Thursday, 5 November 2015

Davies vs. Moffat

When you meet other Doctor Who fans, they always end up you asking the same question. Becky did. Jon C did. That stranger I befriended on the bus did...

Who do I prefer - Russell T. Davies or Steven Moffat?

For those of you not in the know, both Davies and Moffat are showrunner on Doctor Who. This means they write the majority of the episodes, and steer the vision of the programme. Davies ran the show between 2005 and 2009, and Moffat has ruled since.

"Why does it matter?" I hear you cry. Well Doctor Who fans are a curious bunch; and often very opinionated! They want to know what you think to see if it mashes with their interpretation of the programme.

What's my thoughts on the matter then? Ha, funny you should ask! It just so happens I discuss it below ;)

The chief difference between the two men is this: Davies favours character over story, but with Moffat that's the opposite way around.

Look at 2007's Gridlock. Written by Davies, in it the Doctor lies to his companion, who is then kidnapped. He struggles against all the odds to get her back... because he feels guilty about lying, and owes her the true. The fact that this is set in the year 5 Billion, and there's Cat People and killer crabs is irrevelant. They merely add to the story created, by being fun well-rounded characters.

With Moffat however, things are different. If we look at his 2011 series, in it the daughter of his companions is stolen. This serves one story, albeit one without resolution. The next week, a seperate kid is in jeopardy - and his companions don't react emotionally truthfully (ie, they can relate to the parent's horror). They just behave the same as always!

If Davies had wrote Moffat's story, then that whole 2011 would have been based around the theme of parenthood.

If Moffat had wrote Davies', then those subtle character moments Davies injected would have been lost - replaced by more mechanics to the plot.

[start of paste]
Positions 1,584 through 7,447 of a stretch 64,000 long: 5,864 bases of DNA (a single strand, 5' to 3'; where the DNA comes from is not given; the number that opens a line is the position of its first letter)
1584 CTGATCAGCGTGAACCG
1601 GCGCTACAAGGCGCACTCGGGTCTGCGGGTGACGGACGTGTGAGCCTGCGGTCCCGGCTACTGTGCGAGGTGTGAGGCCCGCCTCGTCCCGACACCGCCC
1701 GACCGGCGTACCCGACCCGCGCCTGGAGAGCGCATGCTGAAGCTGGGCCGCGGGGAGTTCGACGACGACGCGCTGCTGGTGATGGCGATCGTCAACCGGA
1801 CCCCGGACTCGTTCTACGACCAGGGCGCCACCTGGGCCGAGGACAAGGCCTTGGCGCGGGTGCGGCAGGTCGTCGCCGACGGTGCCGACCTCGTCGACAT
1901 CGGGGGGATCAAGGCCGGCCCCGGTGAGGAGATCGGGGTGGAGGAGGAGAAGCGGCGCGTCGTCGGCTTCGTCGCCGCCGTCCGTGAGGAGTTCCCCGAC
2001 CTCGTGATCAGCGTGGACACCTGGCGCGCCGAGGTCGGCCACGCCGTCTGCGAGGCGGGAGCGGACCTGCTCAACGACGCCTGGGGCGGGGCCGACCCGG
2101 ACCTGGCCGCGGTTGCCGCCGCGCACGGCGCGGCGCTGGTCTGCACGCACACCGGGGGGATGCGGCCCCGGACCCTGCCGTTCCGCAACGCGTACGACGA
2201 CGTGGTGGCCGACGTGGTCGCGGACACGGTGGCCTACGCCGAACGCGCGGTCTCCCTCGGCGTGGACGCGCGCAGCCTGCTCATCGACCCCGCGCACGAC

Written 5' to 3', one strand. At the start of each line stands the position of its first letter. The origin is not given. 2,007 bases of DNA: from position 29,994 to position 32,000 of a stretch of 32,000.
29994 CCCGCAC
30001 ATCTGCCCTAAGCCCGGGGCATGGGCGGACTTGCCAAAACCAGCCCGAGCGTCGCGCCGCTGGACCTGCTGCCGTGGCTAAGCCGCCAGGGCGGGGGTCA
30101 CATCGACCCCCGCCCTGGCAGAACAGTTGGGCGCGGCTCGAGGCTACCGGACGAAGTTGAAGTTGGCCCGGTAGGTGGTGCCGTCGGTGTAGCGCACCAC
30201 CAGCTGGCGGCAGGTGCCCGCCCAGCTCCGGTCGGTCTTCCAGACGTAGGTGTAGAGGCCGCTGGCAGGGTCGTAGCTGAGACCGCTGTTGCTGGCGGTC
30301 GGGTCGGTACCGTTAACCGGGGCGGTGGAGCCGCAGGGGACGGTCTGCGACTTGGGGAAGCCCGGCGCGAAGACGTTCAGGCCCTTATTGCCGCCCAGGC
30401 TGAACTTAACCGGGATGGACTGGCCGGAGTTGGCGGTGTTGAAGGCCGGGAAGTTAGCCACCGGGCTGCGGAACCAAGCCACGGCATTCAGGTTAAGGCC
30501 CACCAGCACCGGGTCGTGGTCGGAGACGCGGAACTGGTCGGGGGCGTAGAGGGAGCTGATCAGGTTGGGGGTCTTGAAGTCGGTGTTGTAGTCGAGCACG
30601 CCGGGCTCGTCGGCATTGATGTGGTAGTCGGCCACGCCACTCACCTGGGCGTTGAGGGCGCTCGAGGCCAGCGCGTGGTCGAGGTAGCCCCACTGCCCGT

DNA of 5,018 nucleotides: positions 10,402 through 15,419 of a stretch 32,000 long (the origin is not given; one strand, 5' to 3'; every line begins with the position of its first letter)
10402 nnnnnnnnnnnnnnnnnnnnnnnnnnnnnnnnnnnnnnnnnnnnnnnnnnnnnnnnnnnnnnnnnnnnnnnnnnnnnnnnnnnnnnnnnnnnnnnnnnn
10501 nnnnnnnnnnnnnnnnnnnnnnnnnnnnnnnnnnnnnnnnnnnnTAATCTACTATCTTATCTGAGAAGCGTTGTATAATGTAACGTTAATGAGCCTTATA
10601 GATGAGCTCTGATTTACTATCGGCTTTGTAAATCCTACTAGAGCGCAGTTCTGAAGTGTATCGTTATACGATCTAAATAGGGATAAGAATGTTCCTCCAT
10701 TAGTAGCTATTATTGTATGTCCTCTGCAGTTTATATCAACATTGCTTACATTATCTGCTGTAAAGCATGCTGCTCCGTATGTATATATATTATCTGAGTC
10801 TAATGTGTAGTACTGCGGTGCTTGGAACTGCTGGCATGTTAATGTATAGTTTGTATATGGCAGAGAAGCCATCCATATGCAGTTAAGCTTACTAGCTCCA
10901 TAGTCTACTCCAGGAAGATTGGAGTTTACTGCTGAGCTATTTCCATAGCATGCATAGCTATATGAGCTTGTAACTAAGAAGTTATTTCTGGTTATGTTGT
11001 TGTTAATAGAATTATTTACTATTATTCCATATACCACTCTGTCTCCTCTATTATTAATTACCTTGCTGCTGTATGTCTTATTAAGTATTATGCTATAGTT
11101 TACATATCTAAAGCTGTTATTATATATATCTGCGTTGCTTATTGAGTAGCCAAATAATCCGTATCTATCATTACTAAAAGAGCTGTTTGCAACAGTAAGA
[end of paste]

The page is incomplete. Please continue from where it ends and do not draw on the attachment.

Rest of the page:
Which is best? Well, I'm of the belief that it's better to build stronger characters than stories. That's because strong characters create their own dilemmas, and drama. I don't think the opposite way around works.

To throw a spanner into the works, however...

Moffat's Doctor Who looks bloody gorgeous, doesn't it? Compare it to Davies' era, wirh its standard definition/over lit scenes, and it's far superior. Moffat makes Who LOOK cinematic and modern. Davies' has started to look dated, and I'm sorry, but a little bit cheap.

So... a Moffat story (let's use the example of the Gangers two-parter from 2011) looks bloody amazing... but it's as dull as anything due to a poor set of characters (and story). Meanwhile, Davies' work (let's look at series 3's The Lazarus Experiment) doesn't particularly look all that impressive - but at least it's never boring, as the characters are fun to be around, and the story makes emotionally satisfying sense.

That means it depends on how you approach the show. Do you want great visuals, let down by character - or the flips ide of that?

The answer, in my opinion, is simple:

There is no winner.

Davies has his strengths, as does Moffat.

In an ideal work you would have the scripts of Davies mixed with the visuals and production values of Moffat's. Wouldn't that be perfect?

As it stands though, I can appreciate the work of both men. Just in different ways
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